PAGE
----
Extension methods in C#

 Oct 27, 2014

In today’s blog post, I will address the issue of extending an object definition when you don’t have access to the source code or you can’t inherit from the original object. Imagine you have received a DLL from a third party containing an object model you want to incorporate into the application you are currently developing. Due to the IP measures by the third party development company, you have a copy of the DLL but no source code could be made available to you. Let’s say the object model includes an Order class with heaps of useful methods that meet most of your requirements. So, you can create an instance of the Order class and then call methods like PlaceOrder, ChangeOrderDetails, GetCustomer, GetProductsList among many others. Now let’s say you need a method that evaluates the risk of a customer not being able to pay the bill for a particular order. The instance of the Order you have allows you to get the customer and the list of products in the order and you could write code that uses that information and pulls additional info about the credit history of the customer and you could end up with some kind of risk metric to use as the return for the method. But you want all that code to be an integral part of the Order class, so that you simply call it from the instance variable representing the order.
Order order1 = new Order(…); double risk = order1.EvaluateRisk();
If you could modify the source code, you would simply add the new method definition directly to the Order class and be ready to start using it as above. But you have no access to the source code! The next idea would be to create a new class, say OrderExt, that inherits from Order and then add a method EvaluateRisk to it.
public class OrderExt : Order { public double EvaluateRisk() { … } }
If the Order class was declared as sealed in the DLL you received, this approach wouldn't work because you wouldn't be allowed to create a derived class from it.
public sealed class Order { /*you can’t inherit from a sealed class*/ … }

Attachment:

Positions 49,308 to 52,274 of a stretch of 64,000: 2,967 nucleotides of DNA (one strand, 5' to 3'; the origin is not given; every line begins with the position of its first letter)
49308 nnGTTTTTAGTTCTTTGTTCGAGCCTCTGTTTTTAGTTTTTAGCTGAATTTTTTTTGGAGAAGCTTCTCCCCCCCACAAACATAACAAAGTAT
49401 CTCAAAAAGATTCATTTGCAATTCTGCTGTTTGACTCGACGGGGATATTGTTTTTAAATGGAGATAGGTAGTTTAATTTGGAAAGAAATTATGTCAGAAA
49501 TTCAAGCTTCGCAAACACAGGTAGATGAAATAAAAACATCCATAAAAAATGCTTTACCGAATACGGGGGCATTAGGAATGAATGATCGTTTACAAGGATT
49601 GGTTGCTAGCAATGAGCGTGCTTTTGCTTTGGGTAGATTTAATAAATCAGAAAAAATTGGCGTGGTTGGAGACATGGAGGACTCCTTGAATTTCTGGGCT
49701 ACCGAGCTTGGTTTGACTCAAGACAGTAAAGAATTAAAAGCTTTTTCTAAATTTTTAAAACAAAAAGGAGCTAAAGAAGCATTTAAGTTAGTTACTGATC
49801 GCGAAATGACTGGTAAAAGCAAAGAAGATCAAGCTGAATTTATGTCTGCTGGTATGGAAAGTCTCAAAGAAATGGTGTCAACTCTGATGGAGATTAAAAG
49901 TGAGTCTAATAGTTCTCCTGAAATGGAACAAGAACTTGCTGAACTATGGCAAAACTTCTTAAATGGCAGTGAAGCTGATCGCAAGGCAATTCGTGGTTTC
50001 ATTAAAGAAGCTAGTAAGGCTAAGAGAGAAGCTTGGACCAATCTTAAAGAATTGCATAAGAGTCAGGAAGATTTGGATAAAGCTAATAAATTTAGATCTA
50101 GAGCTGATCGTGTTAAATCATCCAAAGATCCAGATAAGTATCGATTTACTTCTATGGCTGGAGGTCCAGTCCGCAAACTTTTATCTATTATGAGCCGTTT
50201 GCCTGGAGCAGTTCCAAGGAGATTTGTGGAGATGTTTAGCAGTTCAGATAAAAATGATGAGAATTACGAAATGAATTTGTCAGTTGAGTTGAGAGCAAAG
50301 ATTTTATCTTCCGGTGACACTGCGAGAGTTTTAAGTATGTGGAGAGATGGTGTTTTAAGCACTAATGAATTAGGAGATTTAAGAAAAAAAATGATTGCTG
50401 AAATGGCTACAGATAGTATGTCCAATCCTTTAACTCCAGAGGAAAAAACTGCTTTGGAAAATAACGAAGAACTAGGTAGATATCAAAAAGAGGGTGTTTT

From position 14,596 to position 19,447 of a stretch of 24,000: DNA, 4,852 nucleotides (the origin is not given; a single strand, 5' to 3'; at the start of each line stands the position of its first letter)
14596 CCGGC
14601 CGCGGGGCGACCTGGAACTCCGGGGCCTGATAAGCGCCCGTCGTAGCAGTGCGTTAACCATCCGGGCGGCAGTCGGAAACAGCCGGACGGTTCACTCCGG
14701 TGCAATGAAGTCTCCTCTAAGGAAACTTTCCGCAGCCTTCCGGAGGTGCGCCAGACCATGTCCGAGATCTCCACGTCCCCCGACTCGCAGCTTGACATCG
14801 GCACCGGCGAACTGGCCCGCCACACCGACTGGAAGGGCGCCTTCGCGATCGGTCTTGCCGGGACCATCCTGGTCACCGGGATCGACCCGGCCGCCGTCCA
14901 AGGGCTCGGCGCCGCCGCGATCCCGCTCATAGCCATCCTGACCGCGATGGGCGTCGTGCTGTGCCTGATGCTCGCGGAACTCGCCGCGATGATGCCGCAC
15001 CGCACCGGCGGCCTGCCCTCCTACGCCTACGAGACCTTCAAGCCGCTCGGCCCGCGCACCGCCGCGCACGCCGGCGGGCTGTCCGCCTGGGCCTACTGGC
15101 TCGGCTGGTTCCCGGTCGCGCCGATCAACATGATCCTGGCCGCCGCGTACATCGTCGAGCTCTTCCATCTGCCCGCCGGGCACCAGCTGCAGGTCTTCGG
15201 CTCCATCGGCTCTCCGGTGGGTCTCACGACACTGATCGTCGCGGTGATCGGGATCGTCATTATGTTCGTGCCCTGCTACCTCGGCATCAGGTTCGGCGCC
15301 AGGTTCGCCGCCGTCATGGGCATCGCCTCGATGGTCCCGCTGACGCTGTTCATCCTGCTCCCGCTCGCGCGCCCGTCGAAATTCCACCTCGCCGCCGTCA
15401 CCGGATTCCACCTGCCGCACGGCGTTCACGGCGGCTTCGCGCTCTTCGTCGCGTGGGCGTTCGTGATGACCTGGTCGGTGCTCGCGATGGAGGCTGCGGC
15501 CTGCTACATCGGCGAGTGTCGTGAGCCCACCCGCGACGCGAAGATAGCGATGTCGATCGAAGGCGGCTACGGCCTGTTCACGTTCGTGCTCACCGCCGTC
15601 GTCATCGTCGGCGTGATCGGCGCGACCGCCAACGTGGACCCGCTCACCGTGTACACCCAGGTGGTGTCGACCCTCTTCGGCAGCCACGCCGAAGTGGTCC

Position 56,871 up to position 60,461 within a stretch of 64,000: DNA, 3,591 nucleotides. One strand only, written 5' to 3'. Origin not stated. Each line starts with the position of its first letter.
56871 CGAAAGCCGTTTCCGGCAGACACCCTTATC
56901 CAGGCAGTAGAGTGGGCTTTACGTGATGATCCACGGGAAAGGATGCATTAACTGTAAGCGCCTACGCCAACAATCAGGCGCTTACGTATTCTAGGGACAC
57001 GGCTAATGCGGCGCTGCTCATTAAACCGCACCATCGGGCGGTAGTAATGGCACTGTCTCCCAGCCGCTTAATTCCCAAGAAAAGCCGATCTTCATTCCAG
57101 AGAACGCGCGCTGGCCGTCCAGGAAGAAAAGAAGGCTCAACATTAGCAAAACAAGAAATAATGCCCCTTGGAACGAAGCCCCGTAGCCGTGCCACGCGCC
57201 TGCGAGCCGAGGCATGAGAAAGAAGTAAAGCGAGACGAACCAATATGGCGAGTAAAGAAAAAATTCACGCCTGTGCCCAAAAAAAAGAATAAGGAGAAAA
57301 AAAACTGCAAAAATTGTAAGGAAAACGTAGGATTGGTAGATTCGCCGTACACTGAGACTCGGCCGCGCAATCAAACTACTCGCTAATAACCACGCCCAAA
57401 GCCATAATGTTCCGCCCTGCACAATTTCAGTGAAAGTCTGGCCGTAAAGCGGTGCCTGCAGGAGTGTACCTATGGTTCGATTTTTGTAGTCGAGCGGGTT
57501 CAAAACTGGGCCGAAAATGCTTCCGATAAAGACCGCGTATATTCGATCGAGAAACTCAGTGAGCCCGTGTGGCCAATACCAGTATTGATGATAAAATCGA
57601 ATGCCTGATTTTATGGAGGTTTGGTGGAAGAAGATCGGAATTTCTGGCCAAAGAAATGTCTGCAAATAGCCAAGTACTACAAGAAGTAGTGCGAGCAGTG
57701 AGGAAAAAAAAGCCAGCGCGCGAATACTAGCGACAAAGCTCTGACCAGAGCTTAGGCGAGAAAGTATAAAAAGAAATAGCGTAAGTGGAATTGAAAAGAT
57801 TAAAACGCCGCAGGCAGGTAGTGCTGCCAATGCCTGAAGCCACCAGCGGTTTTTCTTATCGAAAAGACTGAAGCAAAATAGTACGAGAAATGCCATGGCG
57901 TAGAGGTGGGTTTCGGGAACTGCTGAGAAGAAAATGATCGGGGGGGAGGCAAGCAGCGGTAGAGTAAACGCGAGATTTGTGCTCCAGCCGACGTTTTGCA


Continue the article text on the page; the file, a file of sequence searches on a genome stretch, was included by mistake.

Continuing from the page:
In such a scenario, extension methods come to your rescue. Using Extension Methods, you can add methods to existing classes without creating a new derived class, recompiling, or otherwise modifying the original class. An extension method is a special kind of static method, but you call it as if it were an instance method on the extended type. After you define an extension method EvaluateRisk for the original class Order you just call it as if it were an ordinary public method of the Order class. To create the extension method, you need to create a static class and then define a public static method with an additional parameter with the type of the extended class that precedes all the other input parameters for the extended method. The name of this static class can be anything as it is not to be used explicitly anywhere.
public static class MyExtensions { public static double EvaluateRisk(this Order order1) { … } }
Note, that the first and in this case, only parameter of the static method EvaluateRisk has the type Order which is the class we want to extend and it is declared with the keyword this. If the extension method we want to add to the extended class was expecting some input parameters they would follow this special first one. Once we have defined the extension method as above, we can simply call it with any instance variable for an Order, for example order1.EvaluateRisk(). To learn more about C#, we recommend the course 20483: Programming in C#.

How do your Excel skills stack up?   

Test Now  

About the Author:

Newton Godoy  

With over 17 years of in-class training experience and over 16 years of industry experience, Newton offers students a wealth of real-world technical knowledge and expertise in the areas of .NET application development, SQL Server and SharePoint Server. After spending several years lecturing as a professor, Newton found his true calling and began his career as a MCT. He worked as a technical trainer for some of Brazil's and Australia’s largest corporate training organisations before finally finding a home with New Horizons where he is now one of our top trainers. Newton brings a thorough mentoring capability to the classroom where he can advise on technical issues and challenges often beyond the scope of the course curriculum. His combination of technical knowledge and instructor experience make him one of the most respected instructors within the IT training industry.

Read full bio
top
Back to top